It had been awhile since I toured The Land of the Rising Sun, so I was looking forward to heading back over with the Alcatrazz boys for a few shows. It was the usual line-up; Graham Bonnet on lead vocals, Howie Simon on guitar, Tim Luce on bass, and me on drums. But this time, we were doing a special bill called Voices of Rainbow, which capitalized on Graham’s days in Rainbow, and included two other ex-Rainbow singers; Joe Lynn Turner and Doogie White.
The concept was, Joe and Doogie would take the opening set with an all-Japanese back-up band, then we would go out and do our set, before bringing Joe and Doogie back out for a big encore. All went according to plan.
Theaters always make for a cool venue. They’re a lot bigger than clubs, but more intimate than arenas. Of course, it’s still hard to top the overall vibe of an arena, but theaters are definitely fun to play.
Special props must be given to the extreme professionalism of the Japanese promotion team and crew. Things run tight to the clock over there and everything always feels super pro and under control. And the crew – man, these folks were spot-on. After just one time of seeing how my kit gets set up, my boy marked everything up with tape, then set it up perfectly for the next few shows. Details, details, details.
The tour went great, everyone played well, and the crowds definitely seemed to dig the shows.
And yes, packed clubs are still fun to play, too!
I like to mention the food situation when blogging about touring, since everyone always asks how I maintain a vegan diet on the road. After well over 20 years on the path now, I can say that it just keeps getting easier. Vegan options are everywhere, and even the word “vegan” is becoming more familiar to people all around the globe.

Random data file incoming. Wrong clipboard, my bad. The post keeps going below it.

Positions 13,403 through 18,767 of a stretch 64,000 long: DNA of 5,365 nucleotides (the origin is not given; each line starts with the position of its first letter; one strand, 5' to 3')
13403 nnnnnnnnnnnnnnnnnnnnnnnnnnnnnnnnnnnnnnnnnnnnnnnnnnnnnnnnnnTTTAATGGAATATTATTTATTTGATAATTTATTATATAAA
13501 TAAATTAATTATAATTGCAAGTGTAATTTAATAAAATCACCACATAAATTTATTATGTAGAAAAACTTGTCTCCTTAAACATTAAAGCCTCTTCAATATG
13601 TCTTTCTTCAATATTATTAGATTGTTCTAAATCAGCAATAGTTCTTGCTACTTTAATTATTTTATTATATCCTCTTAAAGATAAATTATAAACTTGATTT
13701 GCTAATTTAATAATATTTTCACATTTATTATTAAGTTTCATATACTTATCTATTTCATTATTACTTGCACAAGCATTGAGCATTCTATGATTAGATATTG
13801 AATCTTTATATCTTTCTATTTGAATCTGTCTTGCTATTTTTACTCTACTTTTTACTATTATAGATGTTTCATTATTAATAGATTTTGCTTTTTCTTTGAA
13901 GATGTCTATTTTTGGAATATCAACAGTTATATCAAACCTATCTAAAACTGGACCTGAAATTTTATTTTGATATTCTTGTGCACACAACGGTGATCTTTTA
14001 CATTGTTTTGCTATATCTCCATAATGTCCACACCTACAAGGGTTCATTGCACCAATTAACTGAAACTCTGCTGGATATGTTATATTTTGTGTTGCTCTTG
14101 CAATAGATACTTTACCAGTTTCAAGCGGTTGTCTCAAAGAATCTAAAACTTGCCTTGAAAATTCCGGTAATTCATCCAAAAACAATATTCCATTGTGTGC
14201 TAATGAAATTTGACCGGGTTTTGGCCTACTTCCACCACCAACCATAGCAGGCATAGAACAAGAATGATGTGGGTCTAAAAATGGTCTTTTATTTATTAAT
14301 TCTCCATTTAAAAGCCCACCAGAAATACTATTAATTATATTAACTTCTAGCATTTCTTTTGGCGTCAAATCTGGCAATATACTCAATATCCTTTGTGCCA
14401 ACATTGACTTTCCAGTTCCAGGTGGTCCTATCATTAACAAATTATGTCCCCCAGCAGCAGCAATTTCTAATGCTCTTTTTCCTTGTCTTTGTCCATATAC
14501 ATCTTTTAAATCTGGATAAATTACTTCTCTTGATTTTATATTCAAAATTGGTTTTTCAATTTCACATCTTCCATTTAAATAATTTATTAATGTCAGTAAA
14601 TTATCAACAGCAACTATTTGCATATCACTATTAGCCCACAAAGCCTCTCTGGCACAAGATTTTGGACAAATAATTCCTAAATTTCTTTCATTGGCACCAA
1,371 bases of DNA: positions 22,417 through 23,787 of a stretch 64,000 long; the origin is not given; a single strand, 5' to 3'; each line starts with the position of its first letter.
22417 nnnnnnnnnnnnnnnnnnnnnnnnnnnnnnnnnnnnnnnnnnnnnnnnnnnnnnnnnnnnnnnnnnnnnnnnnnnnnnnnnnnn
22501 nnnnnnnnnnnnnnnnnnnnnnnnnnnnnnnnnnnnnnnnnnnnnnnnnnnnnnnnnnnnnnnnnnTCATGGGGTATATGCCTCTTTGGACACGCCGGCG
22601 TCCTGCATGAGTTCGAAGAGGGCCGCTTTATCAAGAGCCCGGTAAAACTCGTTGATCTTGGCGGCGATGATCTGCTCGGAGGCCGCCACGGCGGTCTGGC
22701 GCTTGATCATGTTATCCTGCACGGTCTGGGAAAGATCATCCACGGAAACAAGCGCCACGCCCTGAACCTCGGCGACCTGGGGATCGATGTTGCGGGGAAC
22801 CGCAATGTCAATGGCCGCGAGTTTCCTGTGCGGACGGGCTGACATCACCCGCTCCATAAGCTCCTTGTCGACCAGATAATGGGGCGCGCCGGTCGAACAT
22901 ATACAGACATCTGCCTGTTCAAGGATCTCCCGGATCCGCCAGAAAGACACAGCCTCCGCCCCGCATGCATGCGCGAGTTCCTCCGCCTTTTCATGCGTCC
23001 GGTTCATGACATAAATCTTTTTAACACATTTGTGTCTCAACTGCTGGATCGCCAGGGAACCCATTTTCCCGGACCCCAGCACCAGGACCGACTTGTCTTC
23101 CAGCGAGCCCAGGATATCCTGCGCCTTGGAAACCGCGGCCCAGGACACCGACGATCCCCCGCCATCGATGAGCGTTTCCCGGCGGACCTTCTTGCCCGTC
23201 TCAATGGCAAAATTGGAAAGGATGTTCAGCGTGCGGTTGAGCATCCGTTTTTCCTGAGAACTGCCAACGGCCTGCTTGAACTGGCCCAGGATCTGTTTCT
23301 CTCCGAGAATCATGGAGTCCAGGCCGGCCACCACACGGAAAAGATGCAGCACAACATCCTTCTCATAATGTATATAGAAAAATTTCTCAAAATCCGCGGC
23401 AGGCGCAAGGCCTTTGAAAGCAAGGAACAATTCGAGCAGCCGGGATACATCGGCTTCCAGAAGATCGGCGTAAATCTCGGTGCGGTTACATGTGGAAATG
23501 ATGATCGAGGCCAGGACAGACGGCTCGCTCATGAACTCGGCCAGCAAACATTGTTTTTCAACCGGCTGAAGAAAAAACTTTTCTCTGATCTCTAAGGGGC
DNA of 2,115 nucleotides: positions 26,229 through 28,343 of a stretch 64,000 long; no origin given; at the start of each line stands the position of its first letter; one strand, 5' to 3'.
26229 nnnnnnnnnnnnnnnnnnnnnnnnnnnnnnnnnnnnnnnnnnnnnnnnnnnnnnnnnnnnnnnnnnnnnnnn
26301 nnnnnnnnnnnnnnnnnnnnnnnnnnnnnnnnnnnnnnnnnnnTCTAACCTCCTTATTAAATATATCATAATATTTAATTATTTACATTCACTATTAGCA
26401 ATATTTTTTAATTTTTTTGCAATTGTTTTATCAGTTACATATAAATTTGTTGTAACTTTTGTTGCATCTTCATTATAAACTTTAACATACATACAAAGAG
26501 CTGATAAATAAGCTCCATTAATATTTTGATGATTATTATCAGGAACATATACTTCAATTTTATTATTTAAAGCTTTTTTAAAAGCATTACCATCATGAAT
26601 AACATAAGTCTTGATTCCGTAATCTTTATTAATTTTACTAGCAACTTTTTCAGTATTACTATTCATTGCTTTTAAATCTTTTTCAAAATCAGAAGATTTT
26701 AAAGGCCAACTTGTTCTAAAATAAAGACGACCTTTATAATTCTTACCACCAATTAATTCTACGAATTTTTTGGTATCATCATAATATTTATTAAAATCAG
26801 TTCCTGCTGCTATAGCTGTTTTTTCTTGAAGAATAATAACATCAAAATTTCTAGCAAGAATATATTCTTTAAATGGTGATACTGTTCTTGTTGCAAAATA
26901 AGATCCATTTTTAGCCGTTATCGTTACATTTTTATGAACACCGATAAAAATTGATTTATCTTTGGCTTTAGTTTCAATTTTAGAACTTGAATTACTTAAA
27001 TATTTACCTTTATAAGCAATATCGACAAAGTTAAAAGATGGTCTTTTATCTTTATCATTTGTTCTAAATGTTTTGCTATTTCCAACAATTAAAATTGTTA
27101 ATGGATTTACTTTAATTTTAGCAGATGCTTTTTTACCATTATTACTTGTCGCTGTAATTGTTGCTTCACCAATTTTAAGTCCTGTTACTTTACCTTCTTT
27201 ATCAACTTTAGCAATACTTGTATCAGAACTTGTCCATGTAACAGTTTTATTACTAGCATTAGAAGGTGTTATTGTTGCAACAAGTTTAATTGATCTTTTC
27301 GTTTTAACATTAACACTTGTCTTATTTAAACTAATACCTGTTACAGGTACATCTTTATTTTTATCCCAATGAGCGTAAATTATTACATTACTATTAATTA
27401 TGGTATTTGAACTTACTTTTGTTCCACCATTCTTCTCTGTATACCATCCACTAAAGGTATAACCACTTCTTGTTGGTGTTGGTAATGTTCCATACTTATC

Our guitarist Howie Simon insisted that we go to this place that he had been on his last trip to Tokyo, and I must say, my man nailed it. It was a simple, downstairs noodle house that was easy to miss from a crowded street, but their food was insane.
After grilling the waiter (who grilled the cook), and after actually hearing the guy utter the word “vegan” in broken English, I felt pretty confident that the noodle-heavy soup dish I ordered was a safe bet. Probably not the lowest sodium item I’ve consumed in the last 30 days, but goddamn was it good!
Only drag? Motherfuckers still smoke in restaurants over there. (How did we elitist non-smokers ever tolerate that over here?)
When communication with restaurant staff is kinda rough, another option is this: Go Raw!
Had a pretty decent raw lunch in Tokyo before soundcheck.
After each of the shows, there was always a delicious vegan option made available to me for my “hot meal,” usually a rice and veggie combo of some sort. And on the last night, after the Osaka show, our most hospitable hosts treated us all to an elaborate meal at a traditional, take-your-shoes-off-and-sit-low-to-the-ground Japanese restaurant.
Amidst a menu that featured at least 30 different species of sea and land animals, they were thoughtful and meticulous in ensuring that my monkey-ass enjoyed a completely vegan meal. Edamame, seasoned tofu and a kick-ass udon noodle dish were the highlights. Domo, my Japanese friends!
Backstage catering always has your typical fruit and veggie treys, and these are a welcomed sight.